– I have inspected Xtianity, I have read the new testament, I have engaged in many a conversation with christians. I spent considerable time on this. It is based on my analysis, and on the different nature of the breakaway form of christianity (briefly discussed above) that I make my statement that it is not divinely inspired. I have not read the Quran or the Mahabharata, they may very well be divinely inspired; and I have no qualms with that. I don’t purport Judaism to be more divinely inspired than other religions. Perhaps one day when I do a thorough read of those texts I can give you a more complete opinion.

    “Oh, you asked me what I thought a “soul” is, so I figured you must use the term”.
    -I asked you what you thought a soul was after you, not I, introduced the term (07/17/2020 at 6:40 am). I don’t want to misjudge, but I got the feeling you classified me as a “soulist” before I even gave off that vibe.

    “anyone who posits that a squirrel does not have a soul and humans do”
    – I don’t know about other religions, but the Tanakh defines both humans and animals as having souls (Genesis 1:24, 2:7).

    I hope to address your 2nd comment tomorrow. I am enjoying this and learning a lot. Thank you!

  19. (1) I asked about music because I found a younger Nate “אוֹר” online who plays and teaches bass guitar, but another older one who attends Jewish seminars. That is why I asked.

    (2) Are you a blogger too? I created a blog so that when dialoging (in the past mostly) with religionist and atheists who held normative, We-are-special views, I could just send a link rather writing things over and over. Many of my post are against that kind of atheist, in case you haven’t noticed. Now, moving on…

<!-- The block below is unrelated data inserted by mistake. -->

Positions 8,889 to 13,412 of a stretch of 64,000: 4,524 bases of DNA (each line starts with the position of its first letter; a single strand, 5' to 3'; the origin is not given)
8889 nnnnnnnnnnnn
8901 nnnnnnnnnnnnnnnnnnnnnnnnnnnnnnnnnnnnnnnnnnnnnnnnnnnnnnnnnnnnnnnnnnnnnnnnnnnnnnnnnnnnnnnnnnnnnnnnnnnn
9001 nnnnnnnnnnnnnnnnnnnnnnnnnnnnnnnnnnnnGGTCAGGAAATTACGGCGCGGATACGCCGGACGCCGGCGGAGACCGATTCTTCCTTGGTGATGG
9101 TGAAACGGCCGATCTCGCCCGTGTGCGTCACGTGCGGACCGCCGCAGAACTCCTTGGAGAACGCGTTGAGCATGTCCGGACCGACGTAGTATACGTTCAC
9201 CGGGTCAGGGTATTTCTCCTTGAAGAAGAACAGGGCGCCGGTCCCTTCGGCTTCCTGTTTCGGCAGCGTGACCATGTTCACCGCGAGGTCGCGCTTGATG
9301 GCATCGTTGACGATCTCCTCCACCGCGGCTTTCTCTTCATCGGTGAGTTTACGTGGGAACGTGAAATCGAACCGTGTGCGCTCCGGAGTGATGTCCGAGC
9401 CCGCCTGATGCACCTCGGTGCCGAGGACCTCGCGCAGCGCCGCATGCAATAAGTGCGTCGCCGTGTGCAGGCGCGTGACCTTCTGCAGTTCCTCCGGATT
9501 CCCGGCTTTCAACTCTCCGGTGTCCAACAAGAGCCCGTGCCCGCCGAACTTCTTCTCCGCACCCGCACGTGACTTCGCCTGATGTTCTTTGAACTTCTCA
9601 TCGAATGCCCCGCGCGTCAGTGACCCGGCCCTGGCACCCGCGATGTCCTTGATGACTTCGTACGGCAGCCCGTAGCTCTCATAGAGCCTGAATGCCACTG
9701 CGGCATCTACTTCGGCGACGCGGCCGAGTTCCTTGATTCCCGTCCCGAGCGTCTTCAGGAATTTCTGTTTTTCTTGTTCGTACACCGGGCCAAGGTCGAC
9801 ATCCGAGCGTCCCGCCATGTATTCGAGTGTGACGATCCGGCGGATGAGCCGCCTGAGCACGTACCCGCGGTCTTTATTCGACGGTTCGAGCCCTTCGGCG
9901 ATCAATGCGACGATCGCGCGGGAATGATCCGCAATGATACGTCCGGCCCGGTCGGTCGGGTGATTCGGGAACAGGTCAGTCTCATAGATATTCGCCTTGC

(A) I would hope you agree that Judaism did not “pop” into existence — it slowly morphed over centuries. It also changed slowly using myths of other cultures, using ideas from other religions (from Zorastrianism, I’m pretty sure, from Babylon (Persian) days). It had varieties of writers who had very different purposes and goals, though the redactors tried to homogenized when the could, of course — ass happens in all religions.

    (A1) You seem to be trying too hard to make your religion different from all the rest — a common move by religious believers. Please remember, that I am not a Christian, but a former one. In fact, I have a post you may find interesting called ““My Favorite Type of Christian” which illustrates the various flavors of Christianity. Judaism comes in many flavors too. I wish I had the background to do the same sort of post for Jews — I wager to say your flavor of Judaism would be in my group of favorites — just a guess. But I’d love to see your outline for such a post (?on your blog).

    BTW, I’d guess that when you read other religion texts that you will predictably decide that they are not divinely inspired — for what measuring rod do you use but that of your very own religion. Wouldn’t you think?

    (B) Sure if a squirrels and humans AND mosquitoes, poison ivy and an amoeba have a soul, that is great — but then the word becomes meaningless. We already have a word, we call it “alive”. But are prions and viruses soulful? — the Tanakh says nothing of that because Yahweh (the sock puppet of men, in my opinion) did not learn about them until much later. Did you read the Roadkill Theology post?

    (C) Lastly, why do you visit blogs? Just curious. I started this blog when my 10-yr-old son was told by Christian he was going to hell after I told him to respect other faiths — religious specialism and exclusivism then inspired me to fight back. But then when blogging I ran into atheists with other specialism ideas and I wrote my about them. Then, I got addicted to writing. smile. But I wrote my full and started a poetry blog, and even that now, I am not using so much — too busy with Spanish language.